On Dec. 29, 1998, Ernesto Join landed the biggest broom tail grouper ever caught and certified as an IFA all-tackle record. Alberto Penalty boated a giant mottled grouper on Aug. 13, 1996, off the east side of Gibraltar (a small country located between Spain and Morocco).
William Laser landed the all-tackle record gulf grouper off Lore to in Baja California Sur, Mexico. Fishing in the Gulf of Mexico off Texas, Tim Ostrich II reeled in a 124-pound black grouper.
KOI Yeshiva caught the all-tackle record convict grouper off YAGNI Island in Okinawa, Japan, on April 25, 2011. On March 4, 2012, Shane Keith Nelson caught a monstrous giant grouper off Latham Island, Tanzania.
A 16-year-old girl who went deep-sea fishing recently for only her second time, reeled up an estimated 583-pound goliathgrouper, which dwarfs the women’s world record for the species. “I was, like, in shock pretty much,” Reagan Werner told the Trinities Pioneer Press on Saturday.
Werner, who is from Farmington, Minn., was fishing May 31 near Marco Island off Florida with her brother, mother, and stepfather. Her catch, after a fierce but short battle of 15 minutes, became the highlight of the family excursion.
“These things have amazing power,” Paul Hartman, Werner’s stepfather, told the Pioneer Press. According to the International Game Fish Assn., the heaviest goliathgrouper caught by a woman weighed 366 pounds.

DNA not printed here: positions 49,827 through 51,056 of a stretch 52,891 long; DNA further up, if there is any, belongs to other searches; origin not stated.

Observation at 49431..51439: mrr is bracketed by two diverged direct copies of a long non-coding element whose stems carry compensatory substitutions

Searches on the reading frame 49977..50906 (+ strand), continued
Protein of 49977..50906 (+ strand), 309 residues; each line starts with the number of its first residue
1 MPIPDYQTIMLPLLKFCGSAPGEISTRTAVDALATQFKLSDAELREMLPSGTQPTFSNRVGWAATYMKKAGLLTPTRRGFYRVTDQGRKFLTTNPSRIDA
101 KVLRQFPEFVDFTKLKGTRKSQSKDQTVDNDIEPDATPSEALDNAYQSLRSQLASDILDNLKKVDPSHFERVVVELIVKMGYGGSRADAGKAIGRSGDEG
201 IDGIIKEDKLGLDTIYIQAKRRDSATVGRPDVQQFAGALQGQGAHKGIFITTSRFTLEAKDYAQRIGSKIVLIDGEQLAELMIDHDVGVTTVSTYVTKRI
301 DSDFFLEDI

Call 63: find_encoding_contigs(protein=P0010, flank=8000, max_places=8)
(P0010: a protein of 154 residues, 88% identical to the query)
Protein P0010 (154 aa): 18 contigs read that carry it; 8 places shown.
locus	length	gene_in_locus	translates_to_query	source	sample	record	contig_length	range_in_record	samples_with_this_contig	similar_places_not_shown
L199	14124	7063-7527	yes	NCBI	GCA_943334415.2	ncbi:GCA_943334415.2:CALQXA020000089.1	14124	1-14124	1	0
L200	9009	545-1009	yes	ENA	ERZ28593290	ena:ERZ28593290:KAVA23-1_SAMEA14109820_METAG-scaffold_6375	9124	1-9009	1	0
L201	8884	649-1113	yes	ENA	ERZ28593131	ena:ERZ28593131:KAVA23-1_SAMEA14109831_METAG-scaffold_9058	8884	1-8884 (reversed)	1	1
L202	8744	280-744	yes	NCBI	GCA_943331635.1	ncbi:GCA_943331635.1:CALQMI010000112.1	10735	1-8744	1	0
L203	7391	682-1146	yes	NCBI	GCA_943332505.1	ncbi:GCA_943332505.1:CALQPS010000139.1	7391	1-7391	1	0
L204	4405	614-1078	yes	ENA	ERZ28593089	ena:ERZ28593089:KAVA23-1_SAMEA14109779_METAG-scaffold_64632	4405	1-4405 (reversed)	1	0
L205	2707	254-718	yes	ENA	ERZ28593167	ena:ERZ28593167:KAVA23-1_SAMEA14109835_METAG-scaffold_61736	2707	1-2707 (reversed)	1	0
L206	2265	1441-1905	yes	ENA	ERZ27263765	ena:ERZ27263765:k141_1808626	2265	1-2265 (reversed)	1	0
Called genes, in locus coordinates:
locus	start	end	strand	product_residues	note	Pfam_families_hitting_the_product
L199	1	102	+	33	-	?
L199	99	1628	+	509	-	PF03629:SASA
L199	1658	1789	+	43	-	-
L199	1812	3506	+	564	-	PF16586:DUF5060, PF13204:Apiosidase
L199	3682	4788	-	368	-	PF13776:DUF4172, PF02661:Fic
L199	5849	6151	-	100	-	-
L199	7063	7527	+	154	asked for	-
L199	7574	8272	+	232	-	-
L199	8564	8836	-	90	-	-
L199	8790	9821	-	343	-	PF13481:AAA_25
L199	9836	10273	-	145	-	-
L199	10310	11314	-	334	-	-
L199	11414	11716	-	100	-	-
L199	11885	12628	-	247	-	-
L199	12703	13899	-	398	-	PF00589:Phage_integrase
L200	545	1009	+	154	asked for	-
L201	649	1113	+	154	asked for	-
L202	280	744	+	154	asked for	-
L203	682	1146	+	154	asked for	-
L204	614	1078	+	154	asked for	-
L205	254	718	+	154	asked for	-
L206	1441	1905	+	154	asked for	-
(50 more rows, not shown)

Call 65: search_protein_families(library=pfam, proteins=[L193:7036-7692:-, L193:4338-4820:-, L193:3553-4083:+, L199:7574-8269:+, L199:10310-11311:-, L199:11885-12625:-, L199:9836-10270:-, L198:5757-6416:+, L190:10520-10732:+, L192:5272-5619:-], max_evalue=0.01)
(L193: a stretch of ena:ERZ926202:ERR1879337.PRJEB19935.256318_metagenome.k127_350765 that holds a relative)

The Atlantic goliathgrouper or Tamara (Epimetheus Tamara), also known as the Jewish, is a large saltwater fish of the grouper family found primarily in shallow tropical waters among coral and artificial reefs at depths from 5 to 50 m (16 to 164 ft). Its range includes the Florida Keys in the US, the Bahamas, most of the Caribbean and most of the Brazilian coast.
On some occasions, it is caught off the coasts of the US states of New England off Maine and Massachusetts. In the eastern Atlantic Ocean, it occurs from the Congo to Senegal.
Young Atlantic Goliath groupers may live in brackish estuaries, oyster beds, canals, and mangrove swamps, which is unusual behavior among groupers. They may reach extremely large sizes, growing to lengths up to 2.5 m (8.2 ft) and can weigh as much as 360 kg (790 lb).
The world record for a hook-and-line-captured specimen is 308.44 kg (680.0 lb), caught off Fernanda Beach, Florida, in 1961. Considered of fine food quality, Atlantic goliathgrouper were a highly sought-after quarry for fishermen.
It is a relatively easy prey for spear fishermen because of the grouper's inquisitive and generally fearless nature. They also tend to spawn in large aggregations, returning annually to the same locations.
Until a harvest ban was placed on the species, its population was in rapid decline. The fish is recognized as “vulnerable” globally and “endangered” in the Gulf of Mexico.
The species' population has been recovering since the ban; with the fish's slow growth rate, however, some time will be needed for populations to return to their previous levels. Goliath groupers are believed to be protogynous hermaphrodites, which refer to organisms that are born female and at some point in their lifespans change sex to male.